“The owner left with the dog, said they were to the vet around the corner,” Cory said. “I think that his dog will be OK. It seemed like more growling than anything else from Duke. He wouldn’t show me if the dog was actually injured, or they were just both startled. It didn’t look like Duke put his mouth on the little dog, but he was growling and the little dog screamed. I had Duke back into a sit stay very quickly.”

“Did he take your information, or did you get his information?” Shawn asked.

“Well he took my card, but I was not able to get his info because he was so upset and wanted to go the vet right away. I told him to contact me to let me know how the dog is.”

Shawn let out a big sigh. “Man, I hope the dog is OK, and they contact you, well, contact us, to let us know how the dog is …”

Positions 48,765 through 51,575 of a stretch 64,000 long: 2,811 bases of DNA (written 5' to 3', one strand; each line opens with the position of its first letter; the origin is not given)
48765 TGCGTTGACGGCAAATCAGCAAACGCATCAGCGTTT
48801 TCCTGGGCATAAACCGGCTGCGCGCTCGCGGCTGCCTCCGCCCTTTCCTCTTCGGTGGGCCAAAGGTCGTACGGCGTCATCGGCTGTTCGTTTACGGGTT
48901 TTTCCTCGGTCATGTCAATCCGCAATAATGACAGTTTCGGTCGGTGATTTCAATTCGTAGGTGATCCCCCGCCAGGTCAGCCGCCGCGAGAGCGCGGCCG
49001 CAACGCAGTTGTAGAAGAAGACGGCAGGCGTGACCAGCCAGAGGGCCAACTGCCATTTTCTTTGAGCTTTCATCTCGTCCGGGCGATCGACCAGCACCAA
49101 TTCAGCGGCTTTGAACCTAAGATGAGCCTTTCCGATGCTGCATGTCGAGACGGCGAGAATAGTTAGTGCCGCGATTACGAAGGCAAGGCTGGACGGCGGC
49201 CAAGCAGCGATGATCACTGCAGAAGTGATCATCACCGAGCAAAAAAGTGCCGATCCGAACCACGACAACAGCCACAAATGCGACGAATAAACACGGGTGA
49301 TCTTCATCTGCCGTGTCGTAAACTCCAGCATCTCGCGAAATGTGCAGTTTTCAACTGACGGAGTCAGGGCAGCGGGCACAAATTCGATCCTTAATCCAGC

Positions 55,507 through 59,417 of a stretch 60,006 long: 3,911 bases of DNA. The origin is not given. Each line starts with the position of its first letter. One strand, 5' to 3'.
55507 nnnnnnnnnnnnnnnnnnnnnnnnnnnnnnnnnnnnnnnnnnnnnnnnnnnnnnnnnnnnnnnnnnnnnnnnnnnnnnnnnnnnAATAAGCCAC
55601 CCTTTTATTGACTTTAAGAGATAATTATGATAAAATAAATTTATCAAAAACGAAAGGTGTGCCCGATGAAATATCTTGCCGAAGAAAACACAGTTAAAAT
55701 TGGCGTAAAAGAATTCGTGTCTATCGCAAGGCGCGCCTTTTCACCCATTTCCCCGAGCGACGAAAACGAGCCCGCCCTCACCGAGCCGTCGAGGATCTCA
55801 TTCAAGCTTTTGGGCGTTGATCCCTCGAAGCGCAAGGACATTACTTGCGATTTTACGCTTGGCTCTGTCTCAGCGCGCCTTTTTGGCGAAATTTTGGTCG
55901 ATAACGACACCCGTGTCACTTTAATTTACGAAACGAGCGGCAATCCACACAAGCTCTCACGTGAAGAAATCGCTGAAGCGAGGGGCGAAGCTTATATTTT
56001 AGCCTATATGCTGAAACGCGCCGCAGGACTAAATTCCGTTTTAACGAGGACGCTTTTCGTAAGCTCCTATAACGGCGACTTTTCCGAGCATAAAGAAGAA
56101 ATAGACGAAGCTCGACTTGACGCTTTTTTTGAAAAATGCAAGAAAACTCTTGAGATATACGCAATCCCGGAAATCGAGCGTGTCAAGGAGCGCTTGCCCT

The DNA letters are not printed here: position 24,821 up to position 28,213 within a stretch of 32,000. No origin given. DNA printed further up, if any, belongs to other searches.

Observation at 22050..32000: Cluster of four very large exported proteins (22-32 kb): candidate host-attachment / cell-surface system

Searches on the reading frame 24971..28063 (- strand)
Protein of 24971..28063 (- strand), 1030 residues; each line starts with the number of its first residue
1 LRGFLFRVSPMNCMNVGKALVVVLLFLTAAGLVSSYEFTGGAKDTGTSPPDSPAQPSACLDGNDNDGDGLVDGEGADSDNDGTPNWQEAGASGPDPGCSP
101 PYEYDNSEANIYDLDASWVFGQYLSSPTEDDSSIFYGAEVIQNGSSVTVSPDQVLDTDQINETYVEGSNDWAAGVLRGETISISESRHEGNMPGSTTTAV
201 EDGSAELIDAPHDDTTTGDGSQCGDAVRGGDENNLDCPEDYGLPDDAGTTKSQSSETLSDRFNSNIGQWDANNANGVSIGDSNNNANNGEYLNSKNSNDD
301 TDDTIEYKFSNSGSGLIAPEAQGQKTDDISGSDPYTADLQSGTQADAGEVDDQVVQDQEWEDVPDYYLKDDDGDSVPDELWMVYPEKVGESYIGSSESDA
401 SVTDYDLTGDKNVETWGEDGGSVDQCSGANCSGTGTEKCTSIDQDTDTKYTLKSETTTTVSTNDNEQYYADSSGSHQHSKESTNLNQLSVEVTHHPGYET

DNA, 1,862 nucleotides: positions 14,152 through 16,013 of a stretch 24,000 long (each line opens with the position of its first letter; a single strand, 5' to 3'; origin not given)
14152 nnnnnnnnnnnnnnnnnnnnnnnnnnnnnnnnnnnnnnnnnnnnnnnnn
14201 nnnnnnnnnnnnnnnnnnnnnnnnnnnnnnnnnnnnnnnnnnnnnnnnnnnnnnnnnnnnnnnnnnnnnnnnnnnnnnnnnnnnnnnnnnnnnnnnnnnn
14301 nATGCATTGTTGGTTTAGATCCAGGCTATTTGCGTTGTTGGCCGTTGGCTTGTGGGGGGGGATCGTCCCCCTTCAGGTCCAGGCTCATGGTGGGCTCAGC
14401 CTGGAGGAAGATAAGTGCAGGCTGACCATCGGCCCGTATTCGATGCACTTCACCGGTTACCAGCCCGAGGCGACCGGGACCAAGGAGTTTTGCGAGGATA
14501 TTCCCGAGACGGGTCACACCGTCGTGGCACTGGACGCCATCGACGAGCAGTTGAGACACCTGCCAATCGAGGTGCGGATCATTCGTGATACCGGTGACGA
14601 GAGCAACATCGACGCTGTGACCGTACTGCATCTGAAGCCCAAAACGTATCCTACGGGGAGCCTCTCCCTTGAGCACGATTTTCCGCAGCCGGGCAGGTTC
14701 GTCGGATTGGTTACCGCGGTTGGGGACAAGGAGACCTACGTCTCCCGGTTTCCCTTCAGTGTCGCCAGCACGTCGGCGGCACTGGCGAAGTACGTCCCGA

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“Yeah, me too. I am heading back now with Duke,” Cory said. “We will see you in a bit and figure out what to do, and we have to call his owner,” Cory said.

“OK, see you soon,” replied Shawn. Shaking his head, Shawn was now worried what would happen next.

The Big Questions

  • How should Shawn handle this when the small dog owner calls?
  • If your store offered a training service like this, how do you deal with the legalities of a situation like this?
  • Shawn is nervous now about continuing offering this service, what should he do?

Real Deal Responses

Iva K. Stow, MA

The business owner must show genuine concern for the small dog and its owner. This will go a long way. I would suggest a policy about retractable leads on visitors as well. In the least, insist on them being locked as soon as you see one in your store. After the situation has calmed down, someone should try to talk to the small dog owner about their personal responsibility in this event. 

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Dawn T. Vero Beach, FL

First of all, to evaluate a dog it should be in a controlled circumstance, not out in the public area. Second, once you are out in the public, there should be two trainers as to have protection if a small dog such as this came running up to a leash-aggressive dog in training. Third, have the business as well as the trainer insured for cases like this. 

Karen C. Delavan, WI